The Angel Oak tree may be the best-known and most-loved tree east of the Mississippi. It certainly is no stretch to say it is the best-known and most-loved tree in the Carolinas. I have given several talks and been in many shows these past two years showing my tree photographs. The one tree that people have mentioned to me repeatedly is the Angel Oak. They often mistake the photo on the cover of "These Trees" as the Angel Oak. The cover photo is actually of a Japanese Maple.
The Angel Oak tree is located on Johns Island, just outside of Charleston, South Carolina. Its age is estimated to be between 200 - 500 years old depending on your source. It is 66 feet tall and its shade covers 17,200 square feet. Interestingly its name derives from Justus and Martha Angel who owned it at one time -- not from any celestial being. The tree is now owned by the city of Charleston. Admission is free. It is surrounded by a tall gate so you'll need to visit during official visiting hours to get through the gate.
I had visited the Angel Oak, and photographed it, three times before the publication of my book. But I didn't use it in the book because, well, I found it difficult to focus on the tree and not all the signs all around the tree saying 'don't sit on this tree' and the signs, literally, attached to those signs saying 'do not move these signs.' (See photo below)
But I visited the Angel Tree again recently and realized that with a change of perspective I could enjoy the tree much more. The first picture with this blog is a close in of one section of the tree high above any of the annoying signs. It is my favorite picture of the tree. A picture including the signs is just above this text. This reminds me again of a good life lesson that changing your perspective can well change your view of life for the better. It doesn't mean you should ignore all the annoying things that distract you from the beauty of life -- but finding a way to focus on specific parts or areas may bring you joy.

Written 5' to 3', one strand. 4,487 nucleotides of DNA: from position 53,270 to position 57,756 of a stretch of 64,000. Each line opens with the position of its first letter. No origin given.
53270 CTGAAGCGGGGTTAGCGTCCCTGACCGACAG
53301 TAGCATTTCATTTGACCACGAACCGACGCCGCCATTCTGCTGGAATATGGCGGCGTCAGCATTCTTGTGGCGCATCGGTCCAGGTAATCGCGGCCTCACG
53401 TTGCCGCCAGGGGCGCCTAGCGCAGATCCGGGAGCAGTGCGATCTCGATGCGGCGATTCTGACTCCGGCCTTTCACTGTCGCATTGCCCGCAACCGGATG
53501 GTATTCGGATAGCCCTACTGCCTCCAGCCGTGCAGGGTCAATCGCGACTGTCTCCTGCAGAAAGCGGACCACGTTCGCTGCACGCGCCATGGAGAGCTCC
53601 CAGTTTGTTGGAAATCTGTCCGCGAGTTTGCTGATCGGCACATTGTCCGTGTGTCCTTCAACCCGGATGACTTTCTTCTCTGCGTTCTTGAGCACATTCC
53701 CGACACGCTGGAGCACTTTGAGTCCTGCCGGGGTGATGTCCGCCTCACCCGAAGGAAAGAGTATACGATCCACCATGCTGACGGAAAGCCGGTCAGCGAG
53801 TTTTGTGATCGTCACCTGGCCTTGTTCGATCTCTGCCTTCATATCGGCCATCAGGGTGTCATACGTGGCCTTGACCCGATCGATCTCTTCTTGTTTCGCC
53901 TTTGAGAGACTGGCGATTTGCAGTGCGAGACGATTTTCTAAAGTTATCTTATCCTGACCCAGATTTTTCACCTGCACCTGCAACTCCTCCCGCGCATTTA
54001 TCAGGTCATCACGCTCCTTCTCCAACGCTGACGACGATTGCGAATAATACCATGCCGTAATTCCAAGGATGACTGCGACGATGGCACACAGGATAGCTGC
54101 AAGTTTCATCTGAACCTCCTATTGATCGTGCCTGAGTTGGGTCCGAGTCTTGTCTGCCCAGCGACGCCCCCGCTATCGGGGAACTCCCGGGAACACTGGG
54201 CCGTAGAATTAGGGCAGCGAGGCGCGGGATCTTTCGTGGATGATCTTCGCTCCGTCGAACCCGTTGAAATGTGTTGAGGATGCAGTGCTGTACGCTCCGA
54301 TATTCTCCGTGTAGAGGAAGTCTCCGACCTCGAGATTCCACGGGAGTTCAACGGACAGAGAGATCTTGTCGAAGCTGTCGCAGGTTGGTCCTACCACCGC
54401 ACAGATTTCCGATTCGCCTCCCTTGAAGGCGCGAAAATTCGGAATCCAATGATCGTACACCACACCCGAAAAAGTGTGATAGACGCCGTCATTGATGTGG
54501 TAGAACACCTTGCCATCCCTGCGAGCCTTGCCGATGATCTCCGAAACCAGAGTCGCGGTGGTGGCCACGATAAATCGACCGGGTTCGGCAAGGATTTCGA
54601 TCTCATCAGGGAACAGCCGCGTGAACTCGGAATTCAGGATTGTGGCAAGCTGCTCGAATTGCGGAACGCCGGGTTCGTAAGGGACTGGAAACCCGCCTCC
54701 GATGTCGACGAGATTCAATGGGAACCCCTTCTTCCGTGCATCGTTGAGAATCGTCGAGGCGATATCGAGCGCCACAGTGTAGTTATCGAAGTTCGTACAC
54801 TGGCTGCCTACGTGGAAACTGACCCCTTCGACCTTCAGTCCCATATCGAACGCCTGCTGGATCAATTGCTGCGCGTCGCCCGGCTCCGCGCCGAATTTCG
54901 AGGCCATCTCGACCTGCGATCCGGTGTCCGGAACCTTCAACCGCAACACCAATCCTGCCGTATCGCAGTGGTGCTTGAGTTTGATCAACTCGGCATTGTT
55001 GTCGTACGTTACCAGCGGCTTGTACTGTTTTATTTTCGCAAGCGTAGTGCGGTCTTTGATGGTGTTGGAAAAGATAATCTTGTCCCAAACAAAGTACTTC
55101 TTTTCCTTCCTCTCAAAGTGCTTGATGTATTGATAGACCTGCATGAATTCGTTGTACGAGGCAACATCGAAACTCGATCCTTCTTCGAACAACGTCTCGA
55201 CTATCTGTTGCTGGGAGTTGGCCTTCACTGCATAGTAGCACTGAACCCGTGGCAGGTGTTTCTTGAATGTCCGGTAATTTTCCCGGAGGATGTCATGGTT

There are two photos below this text, side by side. The one on the left is the Angel Tree (live oak) the one on the right is on the cover of "These Trees" (Japanese maple). It isn't the leaves that I notice with these trees, but rather the graceful curving of their limbs, or what I think of as their 'lines.'
Both exemplify the words of the poet Kahlil Gibran, "Trees are poems the earth writes upon the sky."
Ruthie photographs trees because she loves them.